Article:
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Covid-19 Impact: US Cos may require additional compliance to cover H-1B employees in their work from home policies | Mumbai News


Mumbai: The “work from home” policy takes on a new dimension, if you are an H-1B worker in the United States. The companies are seeking clarification from attorneys on how H-1B workers can be accommodated in their “work from home” policy. May require additional documentation to be submitted to concerned authorities and additional expense.

There are other aspects that concern the Indian diaspora. As has been done in many countries, United States Consulate offices in India have canceled appointments for immigrant and non-immigrant visas (which cover H-1B visas) since March 16, until further notice. Once operations resume, appointments can be rescheduled. People have been asked to search the embassy’s website to keep abreast of developments.

The number of Indians in the US USA With H-1B visas it is significant and he finds several thousand rupees. To illustrate: Country data on assigned H-1B visas are available for fiscal year 2017, during which 2.76 lakh H-1B visas (for both initial employment and visa extensions) or 75% of the Total went to those born in India. Roughly, Indians are assigned 60% of the 85,000 H-1B visas that are issued annually.

A change in the workplace (for example, in the H-1B holder’s place of residence) is a material change under immigration regulations. Speaking to TOI, New York-based immigration attorney Cyrus D Mehta said: “If workers work from home, and within distance from their workplace, there should be no need to file an amendment to their H-1B petition. On the other hand, if the teleworking of the workers will be from a place outside the working distance from the workplace, and this was not contemplated in the original petition H-1B, then an amendment related to the new place must be submitted “Even in the case of working from home, H-1B workers must be paid the required salary and must perform tasks related to the H-1B position, he added.

Snehal Batra, managing attorney at NPZ Law Group immersed himself in legal technicalities: “A change in the location of the H-1B employee’s place of employment to a geographic area not covered in the original Employment Status Application (LCA) is a change material that affects eligibility under H-1B. For example, if an H-1B employee is ‘quarantined’ or works remotely from home, but their residence is outside the Metropolitan Statistical Area (MSA) of employment, a new LCA would be required to be registered and posted. . Additionally, a new H-1B petition or amendment must be filed, not to mention that there may be a prevailing wage gap. Staying within the same geographic area means the area within the normal travel distance from the place of employment or within the same MSA. ”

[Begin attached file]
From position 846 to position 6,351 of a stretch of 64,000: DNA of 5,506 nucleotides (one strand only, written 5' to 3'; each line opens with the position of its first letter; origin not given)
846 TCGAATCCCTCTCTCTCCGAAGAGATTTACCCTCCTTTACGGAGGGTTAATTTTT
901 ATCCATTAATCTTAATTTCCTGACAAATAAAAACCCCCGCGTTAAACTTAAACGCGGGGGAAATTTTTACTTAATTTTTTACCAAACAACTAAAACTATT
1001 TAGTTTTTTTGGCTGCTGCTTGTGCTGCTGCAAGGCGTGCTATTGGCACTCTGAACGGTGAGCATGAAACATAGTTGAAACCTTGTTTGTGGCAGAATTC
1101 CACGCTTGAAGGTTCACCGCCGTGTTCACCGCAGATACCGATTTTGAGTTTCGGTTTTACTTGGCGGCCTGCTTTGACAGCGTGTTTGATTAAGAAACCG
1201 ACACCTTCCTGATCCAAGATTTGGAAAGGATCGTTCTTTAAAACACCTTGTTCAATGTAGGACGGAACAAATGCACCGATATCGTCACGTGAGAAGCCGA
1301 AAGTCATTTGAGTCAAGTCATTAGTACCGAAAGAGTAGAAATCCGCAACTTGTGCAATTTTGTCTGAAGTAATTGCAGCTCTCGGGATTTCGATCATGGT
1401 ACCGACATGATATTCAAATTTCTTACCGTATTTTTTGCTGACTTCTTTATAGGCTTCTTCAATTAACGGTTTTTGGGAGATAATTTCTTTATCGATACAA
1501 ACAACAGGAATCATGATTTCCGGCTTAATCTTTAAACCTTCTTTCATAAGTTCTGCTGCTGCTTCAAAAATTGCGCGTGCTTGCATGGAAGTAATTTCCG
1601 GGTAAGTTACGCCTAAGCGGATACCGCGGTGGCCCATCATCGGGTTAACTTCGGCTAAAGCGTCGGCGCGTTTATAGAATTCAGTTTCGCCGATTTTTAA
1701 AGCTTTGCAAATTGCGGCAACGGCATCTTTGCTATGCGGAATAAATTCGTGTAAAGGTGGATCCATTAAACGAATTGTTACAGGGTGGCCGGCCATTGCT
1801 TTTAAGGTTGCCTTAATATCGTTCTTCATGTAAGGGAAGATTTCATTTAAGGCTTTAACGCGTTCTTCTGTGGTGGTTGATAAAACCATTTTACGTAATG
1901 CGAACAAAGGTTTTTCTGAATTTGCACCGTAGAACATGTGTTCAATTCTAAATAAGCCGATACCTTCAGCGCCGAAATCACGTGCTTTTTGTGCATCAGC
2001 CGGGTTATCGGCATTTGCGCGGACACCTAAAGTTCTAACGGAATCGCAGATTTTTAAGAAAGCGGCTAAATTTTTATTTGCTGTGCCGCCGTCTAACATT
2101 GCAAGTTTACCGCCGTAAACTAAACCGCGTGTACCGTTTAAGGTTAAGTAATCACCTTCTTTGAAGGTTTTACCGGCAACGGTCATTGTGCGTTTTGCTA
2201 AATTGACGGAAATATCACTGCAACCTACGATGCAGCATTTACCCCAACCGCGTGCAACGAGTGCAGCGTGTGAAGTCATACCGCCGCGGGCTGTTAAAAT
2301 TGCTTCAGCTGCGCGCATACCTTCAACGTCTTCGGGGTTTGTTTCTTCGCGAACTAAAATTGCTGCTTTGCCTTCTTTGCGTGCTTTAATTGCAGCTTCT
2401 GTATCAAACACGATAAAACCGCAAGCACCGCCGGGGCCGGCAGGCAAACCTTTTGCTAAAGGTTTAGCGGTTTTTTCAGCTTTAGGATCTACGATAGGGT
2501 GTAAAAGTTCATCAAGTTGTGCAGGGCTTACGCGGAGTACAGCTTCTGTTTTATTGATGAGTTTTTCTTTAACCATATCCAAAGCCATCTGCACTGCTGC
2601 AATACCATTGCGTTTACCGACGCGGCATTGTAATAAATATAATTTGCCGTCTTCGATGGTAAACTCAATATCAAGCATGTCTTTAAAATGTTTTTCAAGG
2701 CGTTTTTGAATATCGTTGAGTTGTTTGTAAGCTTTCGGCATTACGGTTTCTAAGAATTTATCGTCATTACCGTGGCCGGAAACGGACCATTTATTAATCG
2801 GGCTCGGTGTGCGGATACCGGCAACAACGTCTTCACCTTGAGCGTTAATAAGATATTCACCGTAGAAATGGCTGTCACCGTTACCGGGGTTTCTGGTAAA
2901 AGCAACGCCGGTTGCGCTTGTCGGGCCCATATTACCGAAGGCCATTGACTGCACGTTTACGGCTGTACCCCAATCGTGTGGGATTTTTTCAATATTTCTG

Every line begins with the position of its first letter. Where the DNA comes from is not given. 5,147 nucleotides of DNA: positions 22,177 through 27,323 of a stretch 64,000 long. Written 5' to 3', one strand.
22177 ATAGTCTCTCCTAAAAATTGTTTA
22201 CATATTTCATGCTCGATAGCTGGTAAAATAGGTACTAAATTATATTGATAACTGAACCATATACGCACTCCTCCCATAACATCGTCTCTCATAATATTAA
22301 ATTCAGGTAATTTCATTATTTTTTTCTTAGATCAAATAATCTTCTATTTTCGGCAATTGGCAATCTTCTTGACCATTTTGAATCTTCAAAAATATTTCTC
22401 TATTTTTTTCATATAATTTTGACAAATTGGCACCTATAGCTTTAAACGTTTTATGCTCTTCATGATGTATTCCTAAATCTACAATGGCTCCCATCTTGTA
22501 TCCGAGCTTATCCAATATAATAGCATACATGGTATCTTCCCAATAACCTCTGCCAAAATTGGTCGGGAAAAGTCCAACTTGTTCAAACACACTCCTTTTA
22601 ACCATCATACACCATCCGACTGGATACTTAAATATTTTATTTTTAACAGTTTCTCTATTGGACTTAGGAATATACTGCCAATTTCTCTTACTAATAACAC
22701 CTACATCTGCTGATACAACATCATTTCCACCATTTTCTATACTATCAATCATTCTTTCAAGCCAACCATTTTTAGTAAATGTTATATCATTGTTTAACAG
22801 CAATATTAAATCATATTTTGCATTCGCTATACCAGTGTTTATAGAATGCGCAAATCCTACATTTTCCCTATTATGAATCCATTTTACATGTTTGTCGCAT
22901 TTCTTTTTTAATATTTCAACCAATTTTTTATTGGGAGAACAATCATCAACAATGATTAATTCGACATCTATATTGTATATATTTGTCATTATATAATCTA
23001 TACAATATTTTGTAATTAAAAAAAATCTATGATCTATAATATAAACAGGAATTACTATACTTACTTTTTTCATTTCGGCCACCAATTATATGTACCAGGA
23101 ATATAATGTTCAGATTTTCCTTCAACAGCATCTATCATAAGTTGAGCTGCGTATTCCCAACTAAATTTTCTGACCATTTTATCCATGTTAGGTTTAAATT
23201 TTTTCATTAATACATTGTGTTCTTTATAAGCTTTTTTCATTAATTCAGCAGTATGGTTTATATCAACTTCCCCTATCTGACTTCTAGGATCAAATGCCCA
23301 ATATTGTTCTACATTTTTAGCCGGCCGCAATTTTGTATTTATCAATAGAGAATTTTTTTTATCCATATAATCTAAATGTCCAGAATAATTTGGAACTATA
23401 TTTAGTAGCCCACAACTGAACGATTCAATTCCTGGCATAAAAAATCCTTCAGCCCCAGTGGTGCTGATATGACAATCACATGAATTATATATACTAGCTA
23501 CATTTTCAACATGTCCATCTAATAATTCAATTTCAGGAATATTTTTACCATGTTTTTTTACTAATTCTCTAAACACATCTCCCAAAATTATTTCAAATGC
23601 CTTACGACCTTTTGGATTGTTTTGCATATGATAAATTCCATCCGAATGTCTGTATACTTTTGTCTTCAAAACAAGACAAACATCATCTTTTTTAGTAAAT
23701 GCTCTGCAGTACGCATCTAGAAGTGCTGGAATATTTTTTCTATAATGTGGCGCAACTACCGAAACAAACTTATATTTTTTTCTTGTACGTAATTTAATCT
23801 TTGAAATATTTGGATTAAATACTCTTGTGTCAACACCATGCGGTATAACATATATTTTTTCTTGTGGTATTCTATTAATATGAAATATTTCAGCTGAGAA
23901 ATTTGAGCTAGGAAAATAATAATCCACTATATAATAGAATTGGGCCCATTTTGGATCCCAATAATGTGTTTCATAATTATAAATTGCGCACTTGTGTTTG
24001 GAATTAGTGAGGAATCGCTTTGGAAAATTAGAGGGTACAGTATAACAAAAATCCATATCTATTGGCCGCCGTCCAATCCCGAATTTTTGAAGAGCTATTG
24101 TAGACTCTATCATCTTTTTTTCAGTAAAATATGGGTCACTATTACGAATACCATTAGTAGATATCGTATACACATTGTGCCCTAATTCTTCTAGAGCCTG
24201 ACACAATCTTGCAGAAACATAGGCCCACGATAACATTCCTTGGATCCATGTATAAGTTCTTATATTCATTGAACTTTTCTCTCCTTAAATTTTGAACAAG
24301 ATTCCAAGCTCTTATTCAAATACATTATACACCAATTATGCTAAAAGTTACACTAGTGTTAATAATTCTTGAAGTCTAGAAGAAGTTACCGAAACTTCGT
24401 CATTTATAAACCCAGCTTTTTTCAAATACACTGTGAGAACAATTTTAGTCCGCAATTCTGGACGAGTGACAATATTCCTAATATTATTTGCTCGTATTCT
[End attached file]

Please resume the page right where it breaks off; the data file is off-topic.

“There is also a limited but flexible 30-60 day short-term placement option provided by the US Department of Labor, which allows H-1B employers to assign their employees to non-contemplated or previously listed in the LCA, subject to certain additional criteria, “added Ashwin Sharma, a Jacksonville-based immigration attorney.

According to Sharma, most employers are likely to file an H-1B amendment if the existing LCA no longer covers the H-1B worker’s home as a workplace, as the short-term placement option is quite limited in scope. .

“An H-1B amendment comes with attached costs, of $ 460 plus legal fees. However, it can be filed very quickly, and by submitting the application, the H-1B worker can start working from home, ”said Sharma.

Batra also noted that leave under the “Family and Medical Leave Act” does not end the H-1B relationship with the employer, and the employer will be responsible for paying the employee.

Rajiv S. Khanna, based in Arlington, managing attorney at Immigration.com summarized: “Most offices in major metropolitan areas allow or require everyone to work from home. Typically, H-1B workers can only work from the location for which their H-1B was approved. Under the circumstances, I don’t see any problems with H-1B employees working from wherever they are isolated. Technically, the government can claim that certain locations were not previously approved for H-1B employment. But there is a general public concern here that needs to be addressed by the United States Citizenship and Immigration Services (USCIS) and allied regulatory agencies. ”

However, if H-1B workers are fired because their employers can no longer afford them, this will cause them to be without status after the 60-day grace period. If employers reject H-1B workers, they must still pay them the wage required under the H-1B petition, ”Mehta said.

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